Split/Second review
Available for
Xbox 360, PlayStation 3

Reviewed by Jason Zingale



t seems like an eternity since Criterion’s last “Burnout” game, when in reality, it’s only been about two years. While we all wait for the next installment in the hugely popular arcade racer franchise, Black Rock has dutifully stepped in to quench our need for speed with some fast-paced, action-packed racing. “Split/Second” may not have the built-in audience of “Burnout,” but it doesn’t feel like the first chapter of a new series, either. The game is positively beaming with confidence, as well as it should, because although "Split/Second" doesn’t exactly reinvent the wheel, it's such a blast to play that you’ll gladly forgive some of the game’s shortcomings.

You play as a contestant on the titular reality show, a “Death Race”-type competition minus all the criminals, machine guns and dead bodies. In fact, apart from a never ending supply of car wrecks, nothing bad ever happens in the world of “Split/Second” because, well, the game is published by Disney. That’s probably a good thing, too, because for as much vehicular carnage that takes place over the course of the game, no one would survive a single race. Your goal is to make it through all 12 episodes (each comprised of four challenges, a bonus round, and a final race) and emerge as the season champion.

There’s a variety of challenges that make up each episode, and you’ll have to play them all at some point in the season. More standard races (like Elimination, where the last-place car is eliminated at the end of a countdown until only the winner remains) pit you against a pack of seven other contestants, while challenges like Survival (pass up a fleet of 18-wheel big rigs dropping explosive containers) and Air Attack (dodge missiles from a helicopter) are a fight against the clock for the best time. Where you finish in each challenge determines the number of credits you earn, which are then used to unlock the Elite Race at the end of the episode, as well as new cars to use in the future.

While the time trial challenges are a nice break from the regular races, they don’t really take advantage of what sets the game apart from other arcade racers. “Split/Second” is all about crashes, and more specifically, you causing them. You can try to win on speed alone, but it’s not going to get you anywhere when your fellow competitors aren’t playing by the same rules. From igniting explosions to dropping barricades to collapsing entire buildings, you control the environment around you by using Power Plays. Every track is lined with these race-changing traps, and can be triggered whenever you see the Power Play icon above your opponents’ cars. But before you can start blowing shit up, you have to fill your Power Bar by completing specific driving skills like drifting, drafting, jumping, and even dodging a Power Play that has been triggered in your path. So even if you’re not very good at drifting, there are countless other ways to fill your Power Bar.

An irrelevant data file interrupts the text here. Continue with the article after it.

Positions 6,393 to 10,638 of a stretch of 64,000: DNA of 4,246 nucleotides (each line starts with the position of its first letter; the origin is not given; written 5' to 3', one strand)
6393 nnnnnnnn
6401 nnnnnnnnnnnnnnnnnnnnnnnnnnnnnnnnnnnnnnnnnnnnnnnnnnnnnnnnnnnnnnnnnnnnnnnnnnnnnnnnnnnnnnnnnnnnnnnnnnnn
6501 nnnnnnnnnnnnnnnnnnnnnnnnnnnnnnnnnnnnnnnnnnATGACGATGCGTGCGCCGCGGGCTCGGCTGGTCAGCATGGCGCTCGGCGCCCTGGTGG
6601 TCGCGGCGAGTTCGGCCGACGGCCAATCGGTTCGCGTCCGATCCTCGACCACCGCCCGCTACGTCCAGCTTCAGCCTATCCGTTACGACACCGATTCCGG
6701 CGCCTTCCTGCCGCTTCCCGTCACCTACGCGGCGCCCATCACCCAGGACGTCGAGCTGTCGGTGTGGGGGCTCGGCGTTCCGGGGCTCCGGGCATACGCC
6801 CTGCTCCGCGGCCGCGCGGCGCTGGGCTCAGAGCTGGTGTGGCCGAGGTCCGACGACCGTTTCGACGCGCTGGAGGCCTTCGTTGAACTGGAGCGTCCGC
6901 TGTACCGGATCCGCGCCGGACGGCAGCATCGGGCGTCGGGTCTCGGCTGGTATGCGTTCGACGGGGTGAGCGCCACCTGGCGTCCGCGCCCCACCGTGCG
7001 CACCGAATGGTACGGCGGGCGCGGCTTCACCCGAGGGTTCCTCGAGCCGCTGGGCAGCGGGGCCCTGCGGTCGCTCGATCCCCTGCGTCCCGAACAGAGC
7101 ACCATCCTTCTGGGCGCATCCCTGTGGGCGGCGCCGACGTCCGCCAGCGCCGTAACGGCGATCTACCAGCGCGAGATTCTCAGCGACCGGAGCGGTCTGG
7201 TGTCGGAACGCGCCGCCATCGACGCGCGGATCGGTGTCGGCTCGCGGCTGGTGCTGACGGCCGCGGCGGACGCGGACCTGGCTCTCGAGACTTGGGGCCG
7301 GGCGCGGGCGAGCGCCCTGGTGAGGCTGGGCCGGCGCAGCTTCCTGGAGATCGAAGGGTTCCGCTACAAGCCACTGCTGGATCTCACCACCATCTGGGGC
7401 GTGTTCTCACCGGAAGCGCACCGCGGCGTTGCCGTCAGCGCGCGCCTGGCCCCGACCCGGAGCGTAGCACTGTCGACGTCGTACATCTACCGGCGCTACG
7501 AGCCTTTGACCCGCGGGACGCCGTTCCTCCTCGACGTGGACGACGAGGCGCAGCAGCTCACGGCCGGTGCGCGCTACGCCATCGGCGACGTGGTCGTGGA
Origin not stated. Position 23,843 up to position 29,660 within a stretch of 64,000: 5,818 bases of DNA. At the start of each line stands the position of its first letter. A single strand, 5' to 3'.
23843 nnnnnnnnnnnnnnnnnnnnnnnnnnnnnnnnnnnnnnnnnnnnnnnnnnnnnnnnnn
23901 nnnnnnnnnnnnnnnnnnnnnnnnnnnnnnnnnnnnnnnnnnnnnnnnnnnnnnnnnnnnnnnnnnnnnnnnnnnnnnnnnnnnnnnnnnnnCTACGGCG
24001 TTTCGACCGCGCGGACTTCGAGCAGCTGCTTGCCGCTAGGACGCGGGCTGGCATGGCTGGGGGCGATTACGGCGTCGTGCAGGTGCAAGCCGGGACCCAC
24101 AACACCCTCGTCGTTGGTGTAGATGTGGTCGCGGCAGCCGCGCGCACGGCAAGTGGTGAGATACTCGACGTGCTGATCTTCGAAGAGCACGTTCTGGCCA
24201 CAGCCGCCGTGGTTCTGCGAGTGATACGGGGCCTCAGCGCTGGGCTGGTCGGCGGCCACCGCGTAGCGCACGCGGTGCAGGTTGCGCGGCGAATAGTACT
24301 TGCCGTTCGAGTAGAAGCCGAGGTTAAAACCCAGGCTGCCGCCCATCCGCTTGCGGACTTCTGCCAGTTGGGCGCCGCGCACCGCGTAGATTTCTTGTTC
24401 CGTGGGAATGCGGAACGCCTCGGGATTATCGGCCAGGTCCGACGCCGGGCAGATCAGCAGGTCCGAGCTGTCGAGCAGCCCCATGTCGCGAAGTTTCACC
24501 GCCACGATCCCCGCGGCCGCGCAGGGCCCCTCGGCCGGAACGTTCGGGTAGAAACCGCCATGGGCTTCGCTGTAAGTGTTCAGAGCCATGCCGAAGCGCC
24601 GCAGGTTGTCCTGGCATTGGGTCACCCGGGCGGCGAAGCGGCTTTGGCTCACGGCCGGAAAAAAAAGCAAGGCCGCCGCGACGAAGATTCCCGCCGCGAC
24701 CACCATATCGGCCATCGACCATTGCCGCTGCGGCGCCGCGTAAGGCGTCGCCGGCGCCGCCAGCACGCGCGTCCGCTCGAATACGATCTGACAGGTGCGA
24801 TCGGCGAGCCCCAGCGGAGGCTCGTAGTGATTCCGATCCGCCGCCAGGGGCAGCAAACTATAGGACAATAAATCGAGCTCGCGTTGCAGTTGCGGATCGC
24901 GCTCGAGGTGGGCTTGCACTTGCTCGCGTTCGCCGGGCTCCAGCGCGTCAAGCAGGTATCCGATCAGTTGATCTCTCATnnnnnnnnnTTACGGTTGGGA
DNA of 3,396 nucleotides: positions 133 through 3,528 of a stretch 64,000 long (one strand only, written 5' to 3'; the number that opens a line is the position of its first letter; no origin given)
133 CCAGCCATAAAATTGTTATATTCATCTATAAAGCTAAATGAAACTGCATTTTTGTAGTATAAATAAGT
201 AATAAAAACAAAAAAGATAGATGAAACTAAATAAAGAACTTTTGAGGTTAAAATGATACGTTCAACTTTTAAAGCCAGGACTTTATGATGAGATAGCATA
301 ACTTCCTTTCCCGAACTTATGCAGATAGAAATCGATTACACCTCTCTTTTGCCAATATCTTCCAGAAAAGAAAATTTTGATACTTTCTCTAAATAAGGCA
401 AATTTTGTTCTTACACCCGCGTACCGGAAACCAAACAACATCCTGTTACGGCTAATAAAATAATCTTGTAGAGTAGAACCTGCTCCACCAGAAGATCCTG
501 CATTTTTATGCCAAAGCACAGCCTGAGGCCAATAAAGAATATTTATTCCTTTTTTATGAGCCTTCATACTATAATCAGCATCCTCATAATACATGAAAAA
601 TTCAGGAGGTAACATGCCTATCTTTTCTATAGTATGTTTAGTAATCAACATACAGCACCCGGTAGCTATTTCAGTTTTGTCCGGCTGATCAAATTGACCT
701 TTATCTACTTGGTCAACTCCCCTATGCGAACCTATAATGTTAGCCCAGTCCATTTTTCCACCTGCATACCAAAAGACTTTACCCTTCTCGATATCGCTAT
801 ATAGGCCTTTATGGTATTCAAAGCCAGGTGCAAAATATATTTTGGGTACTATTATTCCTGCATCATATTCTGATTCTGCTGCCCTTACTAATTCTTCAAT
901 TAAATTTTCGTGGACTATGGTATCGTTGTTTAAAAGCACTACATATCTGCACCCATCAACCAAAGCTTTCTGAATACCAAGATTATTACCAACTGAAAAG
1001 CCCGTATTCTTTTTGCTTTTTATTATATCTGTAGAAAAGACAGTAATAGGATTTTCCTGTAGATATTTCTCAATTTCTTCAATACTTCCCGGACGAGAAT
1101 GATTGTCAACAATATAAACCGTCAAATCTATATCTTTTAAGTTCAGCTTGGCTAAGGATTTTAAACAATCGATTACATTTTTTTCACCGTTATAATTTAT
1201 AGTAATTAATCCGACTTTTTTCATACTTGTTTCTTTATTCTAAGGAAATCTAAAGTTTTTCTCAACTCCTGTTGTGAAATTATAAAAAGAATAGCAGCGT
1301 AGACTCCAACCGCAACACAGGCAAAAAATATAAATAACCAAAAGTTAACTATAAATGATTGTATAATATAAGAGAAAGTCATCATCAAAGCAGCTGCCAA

The game definitely keeps you on your toes, as you never quite know what to expect. CPU vehicles are always out for blood (even if they’re in dead last), and just because you’re the one who triggered the Power Play doesn’t mean you won’t be affected by it. In fact, this is often the cause of a majority of your wrecks, because it’s impossible to anticipate where all the destruction is going to end up on the track. Perhaps more frustrating is the fact that your opponents always seem to drive perfectly (especially in the Elite Races), almost always using faster and stronger cars, taking the best route to the finish line, and never crashing unless directly caused by one of your Power Plays.

The gimmick of triggering these Power Plays certainly becomes less special each time you do it, and that’s the biggest problem plaguing “Split/Second.” It’s not an incredibly deep game, and although they’ve tacked on an online multiplayer mode with a decent ranking system, by the time you’ve unlocked the cars necessary to seriously compete, you may be sick of the one-dimensional gameplay. Nevertheless, it’s a cool spin on the genre that’s great in small doses. “Split/Second” isn’t the kind of game you’ll be playing for weeks, but the pick-up-and-play nature of the title makes it easy to come back to without missing a beat. And really, that’s about all you can ask for from an arcade racer.

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